To Shelley Bunting Pickett, in memory of Jessie
It was two weeks before Christmas and the early darkness turned the windows of the shelter’s Admissions department into black mirrors that reflected the sparkling colored lights of the office Christmas tree.
Through the front door came a tall, sandy-haired man in a military-style jacket. He paused inside the entry and seemed to have difficulty speaking at first. I watched him a little anxiously, wondering if he was ill, or mentally limited, or under the influence of some substance.
But then he said, “I have some things to donate. A lot of them. Beds, crates, toys.”
Darla, one of the admissions counselors, gave him a form to fill out while I put on my coat and went to get a cart from the storage room.
When he had finished writing we walked out together, me pushing the cart. As we approached his shiny oversized truck, I asked him, “How do you happen to have so many things to donate?”
“We lost our dogs. The old Bernese a little while ago. The little Shih-tzu just recently.”
“Oh, I’m so sorry.”
“Thank you.” He opened the door and we hauled out brand new-looking pet beds, towels, carriers, crates, bowls, sacks and cans of food, and a Hefty bag lumpy with stuffed toys. There must have been hundreds of dollars worth of premium dog supplies.
“These are all clean,” he said.
“You don’t want to keep them? For the next dog? They’re really nice.”
“No.” He gave me a tight, sad smile. “We’ll start fresh. When and if the time comes.”
As I arranged the items on the cart I suddenly heard a small sound. I looked up and saw that the man was trying unsuccessfully to suppress sobs, his face contorted with sorrow, tears running down from behind his glasses.
My mind took quick note of the deserted parking lot, the dark forest on three sides, the road that led to the deserted dump and recycling center. My heart won out, however, and I went to him and gave him a hug, which he returned, his shoulders shaking. “It’s so hard,” I said when we separated. “I’ve lost four. I’m so sorry.”
“Thank you,” he said in a choked voice. He wiped his eyes and with an obvious effort at self-control said, “Here, let me help you take that in. It’s heavy.”
“No,” I said. “It’s okay. There are people inside who can help me.” I didn’t want him to see me rolling the loaded cart into the building, leaving him with a final image of loss. “These things will make some other animals very happy,” I said. “Thank you.”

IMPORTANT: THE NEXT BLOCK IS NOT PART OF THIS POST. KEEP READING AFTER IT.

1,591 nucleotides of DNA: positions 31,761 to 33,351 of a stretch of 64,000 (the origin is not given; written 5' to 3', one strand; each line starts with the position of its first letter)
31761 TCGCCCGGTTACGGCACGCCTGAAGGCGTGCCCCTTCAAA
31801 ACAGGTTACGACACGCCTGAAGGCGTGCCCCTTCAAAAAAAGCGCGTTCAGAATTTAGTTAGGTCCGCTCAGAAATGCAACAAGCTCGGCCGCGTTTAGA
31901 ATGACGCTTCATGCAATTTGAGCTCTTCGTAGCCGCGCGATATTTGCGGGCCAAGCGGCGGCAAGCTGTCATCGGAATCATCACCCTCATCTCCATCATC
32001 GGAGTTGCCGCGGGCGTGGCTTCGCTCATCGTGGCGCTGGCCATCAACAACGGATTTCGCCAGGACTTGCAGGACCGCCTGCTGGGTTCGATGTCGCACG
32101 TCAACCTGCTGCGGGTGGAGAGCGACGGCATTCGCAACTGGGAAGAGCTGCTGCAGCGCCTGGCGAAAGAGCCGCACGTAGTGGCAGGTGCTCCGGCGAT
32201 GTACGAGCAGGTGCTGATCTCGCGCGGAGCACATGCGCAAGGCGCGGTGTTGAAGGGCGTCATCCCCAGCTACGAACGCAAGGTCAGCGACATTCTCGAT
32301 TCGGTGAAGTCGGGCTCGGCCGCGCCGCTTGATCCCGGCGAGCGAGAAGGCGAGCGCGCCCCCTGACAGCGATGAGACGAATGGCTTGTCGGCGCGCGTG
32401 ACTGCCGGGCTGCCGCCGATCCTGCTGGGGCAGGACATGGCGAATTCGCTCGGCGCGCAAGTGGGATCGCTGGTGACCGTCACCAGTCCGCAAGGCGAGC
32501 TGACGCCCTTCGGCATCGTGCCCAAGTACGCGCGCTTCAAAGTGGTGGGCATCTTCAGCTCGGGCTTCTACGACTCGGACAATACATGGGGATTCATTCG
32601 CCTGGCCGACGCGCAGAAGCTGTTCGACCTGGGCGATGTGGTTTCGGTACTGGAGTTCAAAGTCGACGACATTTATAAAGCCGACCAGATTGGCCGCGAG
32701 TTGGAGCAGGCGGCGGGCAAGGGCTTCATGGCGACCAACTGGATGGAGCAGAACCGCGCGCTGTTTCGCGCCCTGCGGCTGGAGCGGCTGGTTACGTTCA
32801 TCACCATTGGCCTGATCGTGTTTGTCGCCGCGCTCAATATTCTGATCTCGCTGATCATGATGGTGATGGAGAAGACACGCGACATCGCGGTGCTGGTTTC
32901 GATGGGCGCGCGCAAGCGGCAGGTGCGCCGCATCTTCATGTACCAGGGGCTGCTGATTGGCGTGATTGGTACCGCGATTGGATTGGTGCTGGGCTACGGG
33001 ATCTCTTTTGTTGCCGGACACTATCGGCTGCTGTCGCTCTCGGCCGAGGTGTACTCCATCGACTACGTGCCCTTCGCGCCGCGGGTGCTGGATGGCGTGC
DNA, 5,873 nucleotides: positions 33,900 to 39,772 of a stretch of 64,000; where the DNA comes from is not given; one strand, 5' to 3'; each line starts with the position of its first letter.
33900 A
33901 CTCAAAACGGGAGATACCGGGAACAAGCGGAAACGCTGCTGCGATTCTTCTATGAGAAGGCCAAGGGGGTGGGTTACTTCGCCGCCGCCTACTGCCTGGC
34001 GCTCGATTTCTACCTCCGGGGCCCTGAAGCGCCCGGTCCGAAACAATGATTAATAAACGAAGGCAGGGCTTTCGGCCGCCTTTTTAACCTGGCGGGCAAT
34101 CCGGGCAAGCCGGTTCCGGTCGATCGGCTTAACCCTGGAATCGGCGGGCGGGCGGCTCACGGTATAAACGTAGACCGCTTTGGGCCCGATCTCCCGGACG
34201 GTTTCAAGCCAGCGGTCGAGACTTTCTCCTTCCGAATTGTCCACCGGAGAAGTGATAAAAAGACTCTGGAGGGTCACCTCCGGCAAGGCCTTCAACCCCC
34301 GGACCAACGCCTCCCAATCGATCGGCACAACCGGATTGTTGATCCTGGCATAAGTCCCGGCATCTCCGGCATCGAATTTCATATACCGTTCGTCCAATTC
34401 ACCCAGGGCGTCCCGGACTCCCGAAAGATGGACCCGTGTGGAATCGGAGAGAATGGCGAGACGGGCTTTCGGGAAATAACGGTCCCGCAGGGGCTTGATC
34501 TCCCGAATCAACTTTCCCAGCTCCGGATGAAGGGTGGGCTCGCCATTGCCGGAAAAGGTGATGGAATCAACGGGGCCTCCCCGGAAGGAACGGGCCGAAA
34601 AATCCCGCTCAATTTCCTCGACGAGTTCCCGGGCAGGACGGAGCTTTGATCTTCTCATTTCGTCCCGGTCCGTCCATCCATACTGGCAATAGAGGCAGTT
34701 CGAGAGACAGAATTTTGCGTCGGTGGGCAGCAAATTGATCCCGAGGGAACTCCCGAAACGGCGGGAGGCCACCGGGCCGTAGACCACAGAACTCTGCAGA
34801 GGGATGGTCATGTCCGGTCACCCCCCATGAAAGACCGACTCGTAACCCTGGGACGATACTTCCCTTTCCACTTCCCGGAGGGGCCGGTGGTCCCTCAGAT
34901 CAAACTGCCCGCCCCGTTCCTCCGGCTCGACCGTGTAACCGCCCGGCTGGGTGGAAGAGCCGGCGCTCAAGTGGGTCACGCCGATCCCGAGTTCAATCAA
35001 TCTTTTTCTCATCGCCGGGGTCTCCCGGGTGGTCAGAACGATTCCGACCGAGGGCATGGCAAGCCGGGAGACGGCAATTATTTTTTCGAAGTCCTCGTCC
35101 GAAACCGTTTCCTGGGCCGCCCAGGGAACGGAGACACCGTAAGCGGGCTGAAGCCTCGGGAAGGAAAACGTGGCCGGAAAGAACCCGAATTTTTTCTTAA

“I hope so. You’re welcome.” He walked toward the driver’s side and opened the door, then hesitated. “Maybe I’ll be back sometime, to get a dog.” He attempted a smile.
“We have wonderful dogs. When the time is right we’ll be glad to help you find one.”
He nodded, then climbed into his truck and drove away.
In his poem “The Power of the Dog,” Rudyard Kipling marvels at why we let ourselves love these short-lived creatures when we know how the story will end:
There is sorrow enough in the natural way
From men and women to fill our day;
And when we are certain of sorrow in store,
Why do we always arrange for more?
Brothers and Sisters, I bid you beware
Of giving your heart to a dog to tear…
Some people take losing their animal companion so hard that they can’t contemplate going through it ever again. But others are simply unable to bear life without a dog.
One day last summer a man came into the shelter and tearfully confided to Addie, one of the volunteer adoption counselors, that he had just had to put his dog to sleep the night before and couldn’t stand the silent, empty house, the ache of loss in his heart. Addie introduced him to Morningstar, a beautiful black pit/Lab mix who had been waiting for months for someone to choose her. In fact, we were all beginning to get worried about her, because she was changing from a playful, happy girl to one so depressed that she would not even lift her head from her bed when someone opened her kennel gate to take her for a walk.
But when this sad man met Morningstar, the bond between them was immediate and so strong that some of us speculated that God, or fate, or the universe had been saving her just for him.
Addie posted a picture of the two of them on the shelter’s Facebook page; in it, the man is holding the dog in his lap and the mix of emotions on his face is unfiltered, plain for all to read: lingering sorrow filling his eyes, hope and joy radiating from his unsteady smile. As for Morningstar, she looks perfectly at home, draped across her new person’s legs and enfolded in his arms.
As another Christmas approaches, I think of the grieving man who donated so many wonderful toys and supplies to the shelter dogs, and hope that he has found a new dog to share his life with. Because for many of us, the only consolation after loss is getting another pet to love, no matter the future cost. As Kipling put it:
When the body that lived at your single will,
With its whimper of welcome, is stilled (how still!).
When the spirit that answered your every mood
Is gone—wherever it goes—for good,
You will discover how much you care,
And will give your heart to a dog to tear.